EasyJet (EZJ.L) on Tuesday said that it would offset carbon emissions from all of its flights, effectively immediately.
The move makes the low-cost carrier the first net-zero carbon airline in the world, and comes as full-year headline before-tax profits at the company fell by 26% to £427m.
EasyJet said it would spend around £25m a year on offsetting, which involves paying for certain initiatives that take planet-warming carbon dioxide out of the atmosphere in exchange for the greenhouse gases generated by its planes.
Offsetting as a practice faces criticism, in large part because it does not actually reduce the overall amount of carbon emissions.
But EasyJet CEO Johan Lundgren said on Tuesday that the airline recognised that “offsetting is only an interim measure”.
“However, our priority is to continue to work on reducing our carbon footprint in the short term, coupled with long-term work to support the development of new technology, including electric planes, to reinvent aviation for the long-term,” Lundgren said.
The announcement came as the airline reported results that were broadly in line with expectations, and at the higher end of its own guidance.
Revenue in the year to the end of September climbed by 8.3% to £6.4bn, while passenger numbers increased 8.6% to 88.5 million.
Revenue per seat, a key metric in the airline industry, fell 1.8% to £60.81 — something the airline said reflected “economic uncertainty” across its markets.
EasyJet pointed to uncertainty surrounding the original March 2019 Brexit date as something that impacted its performance in the second quarter of the year. It also pointed to a “softer” London market and drone sightings at London Gatwick airport.
Last month, British Airways said it would be carbon neutral by 2050. Parent company IAG (IAG.L), said that it would offset all emissions from domestic flights in the UK from next year.
While EasyJet may be the world’s first major airline to offset all of its carbon emissions in 2019, in 2007 it became one of the last major European carriers to offer it as an option to customers.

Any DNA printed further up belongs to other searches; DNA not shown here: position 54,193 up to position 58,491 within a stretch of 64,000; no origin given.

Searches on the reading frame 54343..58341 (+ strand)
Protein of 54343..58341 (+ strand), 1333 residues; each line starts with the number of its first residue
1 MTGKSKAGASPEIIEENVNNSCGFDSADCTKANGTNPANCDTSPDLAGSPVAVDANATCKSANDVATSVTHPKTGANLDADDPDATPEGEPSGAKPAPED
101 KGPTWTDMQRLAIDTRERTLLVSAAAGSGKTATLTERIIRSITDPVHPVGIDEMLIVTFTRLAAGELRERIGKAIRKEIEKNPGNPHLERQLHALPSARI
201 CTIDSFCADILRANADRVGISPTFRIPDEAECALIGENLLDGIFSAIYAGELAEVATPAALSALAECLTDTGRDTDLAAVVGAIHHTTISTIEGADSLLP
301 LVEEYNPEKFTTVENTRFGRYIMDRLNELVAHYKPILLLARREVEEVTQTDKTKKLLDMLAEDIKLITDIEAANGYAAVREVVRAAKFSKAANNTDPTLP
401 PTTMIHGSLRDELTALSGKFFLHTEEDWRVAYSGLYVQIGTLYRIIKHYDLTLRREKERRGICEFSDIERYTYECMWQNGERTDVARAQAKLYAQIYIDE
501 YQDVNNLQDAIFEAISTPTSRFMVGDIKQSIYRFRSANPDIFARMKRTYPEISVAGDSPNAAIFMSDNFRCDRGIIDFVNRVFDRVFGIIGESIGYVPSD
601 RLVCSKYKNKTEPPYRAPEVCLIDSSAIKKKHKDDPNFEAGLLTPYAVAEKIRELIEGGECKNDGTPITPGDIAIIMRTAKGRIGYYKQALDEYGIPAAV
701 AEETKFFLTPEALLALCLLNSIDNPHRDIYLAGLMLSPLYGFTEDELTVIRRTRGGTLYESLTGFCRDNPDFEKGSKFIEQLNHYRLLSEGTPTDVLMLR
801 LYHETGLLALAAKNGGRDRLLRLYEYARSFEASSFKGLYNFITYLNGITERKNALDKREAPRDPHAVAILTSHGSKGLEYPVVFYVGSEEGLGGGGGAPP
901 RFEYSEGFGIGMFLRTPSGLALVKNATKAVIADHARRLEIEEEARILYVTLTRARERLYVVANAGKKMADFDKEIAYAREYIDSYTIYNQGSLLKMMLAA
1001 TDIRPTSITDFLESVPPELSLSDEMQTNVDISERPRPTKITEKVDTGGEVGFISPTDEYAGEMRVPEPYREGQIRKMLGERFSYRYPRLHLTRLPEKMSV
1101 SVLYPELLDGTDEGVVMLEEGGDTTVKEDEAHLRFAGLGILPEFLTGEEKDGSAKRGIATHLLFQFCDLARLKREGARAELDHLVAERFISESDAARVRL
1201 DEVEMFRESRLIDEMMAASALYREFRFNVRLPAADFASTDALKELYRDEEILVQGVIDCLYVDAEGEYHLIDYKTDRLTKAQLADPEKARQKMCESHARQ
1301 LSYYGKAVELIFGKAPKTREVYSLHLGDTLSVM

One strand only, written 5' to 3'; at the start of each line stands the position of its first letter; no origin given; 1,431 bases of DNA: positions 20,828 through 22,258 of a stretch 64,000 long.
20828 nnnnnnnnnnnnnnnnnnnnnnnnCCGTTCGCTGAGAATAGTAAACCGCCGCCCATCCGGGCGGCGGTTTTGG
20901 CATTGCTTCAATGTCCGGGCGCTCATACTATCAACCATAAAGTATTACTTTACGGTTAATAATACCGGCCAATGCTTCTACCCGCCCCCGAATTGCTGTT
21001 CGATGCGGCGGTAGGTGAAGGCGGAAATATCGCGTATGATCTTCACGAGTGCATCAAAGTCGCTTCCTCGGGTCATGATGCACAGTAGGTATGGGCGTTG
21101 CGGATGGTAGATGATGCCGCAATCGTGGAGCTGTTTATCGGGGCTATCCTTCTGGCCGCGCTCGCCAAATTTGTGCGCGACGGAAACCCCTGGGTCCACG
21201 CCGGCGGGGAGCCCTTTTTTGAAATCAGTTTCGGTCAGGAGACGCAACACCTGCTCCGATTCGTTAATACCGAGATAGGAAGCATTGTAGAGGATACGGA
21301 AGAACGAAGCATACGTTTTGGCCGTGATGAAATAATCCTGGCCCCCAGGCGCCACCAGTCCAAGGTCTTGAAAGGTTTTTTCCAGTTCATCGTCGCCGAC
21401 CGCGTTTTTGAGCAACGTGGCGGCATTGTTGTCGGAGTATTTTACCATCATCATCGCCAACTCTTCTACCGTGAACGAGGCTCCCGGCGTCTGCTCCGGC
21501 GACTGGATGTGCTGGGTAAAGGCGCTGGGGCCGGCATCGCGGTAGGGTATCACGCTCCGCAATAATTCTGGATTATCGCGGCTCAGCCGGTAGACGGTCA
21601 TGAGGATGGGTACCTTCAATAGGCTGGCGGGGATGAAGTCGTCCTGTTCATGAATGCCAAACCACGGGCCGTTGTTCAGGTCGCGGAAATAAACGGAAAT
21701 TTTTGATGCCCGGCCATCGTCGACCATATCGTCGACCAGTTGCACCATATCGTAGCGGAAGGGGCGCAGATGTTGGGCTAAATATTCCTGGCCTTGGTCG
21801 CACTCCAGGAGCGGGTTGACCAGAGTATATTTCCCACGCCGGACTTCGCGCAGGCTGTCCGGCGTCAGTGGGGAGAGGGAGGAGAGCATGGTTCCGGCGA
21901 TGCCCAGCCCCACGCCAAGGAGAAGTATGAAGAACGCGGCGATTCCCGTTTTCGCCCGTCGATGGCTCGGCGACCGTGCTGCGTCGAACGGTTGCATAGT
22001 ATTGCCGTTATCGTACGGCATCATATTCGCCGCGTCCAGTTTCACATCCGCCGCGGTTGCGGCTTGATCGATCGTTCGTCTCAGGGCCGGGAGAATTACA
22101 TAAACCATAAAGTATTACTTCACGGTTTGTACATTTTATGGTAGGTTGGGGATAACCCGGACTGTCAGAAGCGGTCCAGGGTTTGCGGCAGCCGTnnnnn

Many airlines allow customers to spend more for the cost of their flight, in effect paying to offset the emissions from their journey.
EasyJet back then cited efforts to create a robust initiative, whereby the money was spent on projects that effectively reduced emissions.
EasyJet said on Tuesday that it would only choose programmes that met Gold Standard or Verified Carbon Standard accreditation, which it said were “globally recognised and respected for their standards of offsetting”.
The airline also announced that it would introduce its EasyJet Holidays offering in the UK before Christmas, which will allow it to target the millions of its customers who travel for leisure with accommodation packages.
“I am really thrilled that with the launch, before Christmas, of our brand new easyJet Holidays business we are bringing flexibility and excellent value to the holiday market We are now able to offer our customers more than 100 amazing beach and city holiday destinations,” said Lundgren.
The airline said that forward bookings for flights in the first half of its 2020 financial year were “reassuring” and slightly ahead of 2019.